Naturally you, oiaohm, have; in which case you will no doubt be delighted to furnish us with a link.

    Yes Microsoft is one of the ones that does allow grey hats to sell other bugs to criminals without losing rights to money.

    Proof?

    IBM and Google bug bounties have contracts terms forbidding it. Yes requirement to refund all money if you wish to deal with the criminal element.

    Stop fantasizing. Proof?

    Sorry MS blue hat program is funding evil. Because its contracts are incorrectly designed.

    Proof? Here’s an example of how the Blue Hat program works.

    Doesn’t sound terrifically evil to me.

    Dr Loser so yes you have opened Pandora.

    I don’t think a constant barrage of senseless babble qualifies as a “Pandora’s Box,” oiaohm. But we still have Hope.

    The reality I was being nice and writing it in a hard to see form.

    In other words you were completely obfuscating whatever simple point you were trying to make.

    In general, such behaviour is unlikely to win you any arguments.

    When I write complex sometimes It is a clear warning leave alone. There is something there.

    How about you just “write simple” and attach a big red notice saying “Beware of the Imbecile?” I think that might be more efficacious.

    But a percentage of the funds going to pay Blue Hat hackers will be ending up in the hands of people we don’t want to be giving money to.

    And a percentage of my wages ends up in the hands of people I don’t want to be giving money to.

    So what?

    Your standards for “evil” are lamentably low, oiaohm.

  21. bw says:

    Some people compute and some people learn programming languages.

    For simple stand-alone programs such as the “bullet drop” calculation that you referenced, language is immaterial. Pick what you want. That is why VB is so popular. Anyone can use these languages.

    When you get into something complex, however, it is a whole new story. Business systems used java and evolved to C# and F# today. They have taken over from C++ in most new product developments. Our products were migrating from C++ to C# section by section.

    It is fairly clear that the distinction between “programmer” and “developer” is lost on most of the people here.

  22. oiaohm says:

    Dr Loser I guess you have never read all the terms and conditions of bug bounties.

    Yes Microsoft is one of the ones that does allow grey hats to sell other bugs to criminals without losing rights to money. IBM and Google bug bounties have contracts terms forbidding it. Yes requirement to refund all money if you wish to deal with the criminal element.

    Sorry MS blue hat program is funding evil. Because its contracts are incorrectly designed. Also Microsoft mixes White Hackers term with Grey Hackers to form the Blue Hackers term.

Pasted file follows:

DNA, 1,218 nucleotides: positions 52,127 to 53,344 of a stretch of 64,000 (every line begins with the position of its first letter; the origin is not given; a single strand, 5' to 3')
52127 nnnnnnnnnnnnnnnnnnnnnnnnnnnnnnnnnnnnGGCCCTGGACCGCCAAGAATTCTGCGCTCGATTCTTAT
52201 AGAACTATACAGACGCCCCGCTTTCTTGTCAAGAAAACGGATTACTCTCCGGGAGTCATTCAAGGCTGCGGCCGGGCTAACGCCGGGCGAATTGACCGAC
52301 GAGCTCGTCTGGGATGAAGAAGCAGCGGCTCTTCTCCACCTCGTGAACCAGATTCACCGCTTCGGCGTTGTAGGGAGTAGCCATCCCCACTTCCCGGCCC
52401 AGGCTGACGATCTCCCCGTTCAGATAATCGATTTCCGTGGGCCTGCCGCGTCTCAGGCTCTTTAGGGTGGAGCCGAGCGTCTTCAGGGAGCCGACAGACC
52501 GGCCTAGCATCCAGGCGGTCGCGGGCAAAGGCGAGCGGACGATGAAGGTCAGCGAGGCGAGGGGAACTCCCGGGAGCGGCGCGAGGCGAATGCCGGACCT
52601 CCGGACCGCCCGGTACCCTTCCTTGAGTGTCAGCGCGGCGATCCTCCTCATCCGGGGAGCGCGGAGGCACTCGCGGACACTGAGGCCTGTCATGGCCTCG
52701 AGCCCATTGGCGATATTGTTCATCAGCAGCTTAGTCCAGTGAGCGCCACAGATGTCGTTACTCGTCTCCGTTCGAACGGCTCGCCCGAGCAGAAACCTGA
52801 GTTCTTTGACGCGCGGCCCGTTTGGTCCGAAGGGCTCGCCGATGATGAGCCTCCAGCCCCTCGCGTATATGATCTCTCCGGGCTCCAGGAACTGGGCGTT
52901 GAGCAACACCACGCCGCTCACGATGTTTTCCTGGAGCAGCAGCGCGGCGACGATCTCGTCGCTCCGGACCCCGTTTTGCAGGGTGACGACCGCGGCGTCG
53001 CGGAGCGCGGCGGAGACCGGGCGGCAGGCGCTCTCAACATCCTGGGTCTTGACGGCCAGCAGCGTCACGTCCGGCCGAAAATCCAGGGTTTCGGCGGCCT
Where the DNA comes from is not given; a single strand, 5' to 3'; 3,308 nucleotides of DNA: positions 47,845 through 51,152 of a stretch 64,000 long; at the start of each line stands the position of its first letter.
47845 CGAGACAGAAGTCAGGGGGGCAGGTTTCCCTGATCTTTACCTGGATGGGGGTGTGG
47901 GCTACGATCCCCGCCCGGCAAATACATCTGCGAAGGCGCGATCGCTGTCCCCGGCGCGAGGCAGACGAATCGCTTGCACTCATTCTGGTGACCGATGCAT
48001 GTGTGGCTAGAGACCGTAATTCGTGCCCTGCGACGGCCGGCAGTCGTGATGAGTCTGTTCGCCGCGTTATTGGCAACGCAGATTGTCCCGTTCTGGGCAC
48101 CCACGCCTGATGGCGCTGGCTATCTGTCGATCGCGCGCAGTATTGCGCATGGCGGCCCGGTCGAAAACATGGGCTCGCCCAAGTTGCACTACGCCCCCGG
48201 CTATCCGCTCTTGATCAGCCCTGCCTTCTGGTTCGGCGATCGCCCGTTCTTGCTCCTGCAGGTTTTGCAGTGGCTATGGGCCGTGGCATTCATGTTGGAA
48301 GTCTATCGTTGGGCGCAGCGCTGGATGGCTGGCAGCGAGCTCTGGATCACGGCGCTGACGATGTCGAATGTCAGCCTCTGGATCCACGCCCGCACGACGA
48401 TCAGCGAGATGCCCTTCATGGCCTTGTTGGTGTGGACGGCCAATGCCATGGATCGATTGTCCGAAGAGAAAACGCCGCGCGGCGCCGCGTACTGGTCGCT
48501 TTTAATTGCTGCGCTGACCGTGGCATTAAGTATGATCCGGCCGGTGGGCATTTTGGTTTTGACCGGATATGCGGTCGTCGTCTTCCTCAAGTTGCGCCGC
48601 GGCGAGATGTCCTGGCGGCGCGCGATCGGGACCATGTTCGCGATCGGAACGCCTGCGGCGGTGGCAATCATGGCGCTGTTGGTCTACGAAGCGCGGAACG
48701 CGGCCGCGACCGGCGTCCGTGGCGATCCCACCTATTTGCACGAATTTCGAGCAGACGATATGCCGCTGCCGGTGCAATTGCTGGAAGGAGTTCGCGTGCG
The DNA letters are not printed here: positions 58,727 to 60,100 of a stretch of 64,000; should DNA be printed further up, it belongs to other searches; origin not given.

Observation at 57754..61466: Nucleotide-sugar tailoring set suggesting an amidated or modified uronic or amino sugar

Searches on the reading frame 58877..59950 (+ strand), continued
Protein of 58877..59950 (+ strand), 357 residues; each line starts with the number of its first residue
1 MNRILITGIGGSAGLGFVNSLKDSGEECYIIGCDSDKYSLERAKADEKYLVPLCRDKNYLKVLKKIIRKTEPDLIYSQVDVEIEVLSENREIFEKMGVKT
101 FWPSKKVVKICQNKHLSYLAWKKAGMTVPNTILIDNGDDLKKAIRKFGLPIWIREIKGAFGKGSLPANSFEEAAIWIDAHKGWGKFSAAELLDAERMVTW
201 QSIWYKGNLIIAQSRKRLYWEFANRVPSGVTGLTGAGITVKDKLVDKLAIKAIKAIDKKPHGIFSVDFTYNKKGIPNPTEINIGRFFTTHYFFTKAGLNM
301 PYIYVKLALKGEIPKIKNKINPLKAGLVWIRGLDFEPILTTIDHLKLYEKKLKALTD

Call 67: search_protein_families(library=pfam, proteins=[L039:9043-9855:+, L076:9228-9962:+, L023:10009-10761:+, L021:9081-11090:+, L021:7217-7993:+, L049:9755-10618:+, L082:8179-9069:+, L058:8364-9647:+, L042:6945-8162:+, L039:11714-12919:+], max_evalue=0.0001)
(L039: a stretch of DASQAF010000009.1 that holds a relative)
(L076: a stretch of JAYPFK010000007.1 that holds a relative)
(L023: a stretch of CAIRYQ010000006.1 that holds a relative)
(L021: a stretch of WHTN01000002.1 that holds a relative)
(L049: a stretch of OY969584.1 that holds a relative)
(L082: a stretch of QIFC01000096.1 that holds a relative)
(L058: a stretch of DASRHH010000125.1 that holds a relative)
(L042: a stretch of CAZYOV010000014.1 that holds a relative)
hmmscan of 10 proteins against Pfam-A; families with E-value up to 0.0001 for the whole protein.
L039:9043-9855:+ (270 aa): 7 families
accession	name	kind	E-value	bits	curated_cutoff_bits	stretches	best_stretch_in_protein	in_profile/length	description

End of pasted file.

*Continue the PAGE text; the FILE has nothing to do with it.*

Reality we want Black and Grey hackers fairly much neutralised.

    Dr Loser so yes you have opened Pandora. The reality I was being nice and writing it in a hard to see form. You had to question my english.

    When I write complex sometimes It is a clear warning leave alone. There is something there.

    Ok Microsoft Blue Hat hacker program is better than no program. But a percentage of the funds going to pay Blue Hat hackers will be ending up in the hands of people we don’t want to be giving money to.

    Denigrates Hackers and Paying criminal hackers are foolish things for companies to be doing.

  23. TEG wrote, “If you actually possessed 50 years of computer programming experience, you would not only be fluent in a multitude of languages (including C-variants), you would also not be considering porting the software in question to a language that had already been relegated to the history book since the late 90s.”

    Indeed. I have been programming since 1968 when I started on IBM mainframe and minicomputers and DEC minicomputers at the U of Manitoba. I had a natural attraction to computers and it fit well with physics where number-crunching and graphing was a big part. Personally, after leaving university, I have written many data-collection and analysis programmes for science, technology, ballistics, education and servery. In 1984, I wrote the control system for a cyclotron control room in Saudi Arabia, and later when teaching I wrote and modified many web applications for educational purposes like generating reports, taking attendance, and management of classrooms and schools. These days I don’t often code but in the dark days of winter I may have time on my hands to do some more. The rest of my year is spent watching the grass grow and fighting weeds.

    Some people compute and some people learn programming languages. I did use a multitude of languages (many assemblers, Fortran II, IV, Watfiv, Algol 60 & 68, PL/I, Modula-2, Pascal, and a few others I forget at the moment, but now I have settled on the one I like. Why should I code in anything else? I can link to C libraries easily and use an abundance of code without knowing any C and in a pinch I can figure out what a C-programme is doing and change it.

    PASCAL is currently in development and growing as shown by packages in Debian. Assembler is still widely used and languages don’t get much older than that. It’s actually an advantage for PASCAL to be an old language: stuff written stays written and continues to run, and PASCAL is available on many operating systems and hardware. “Operating systems: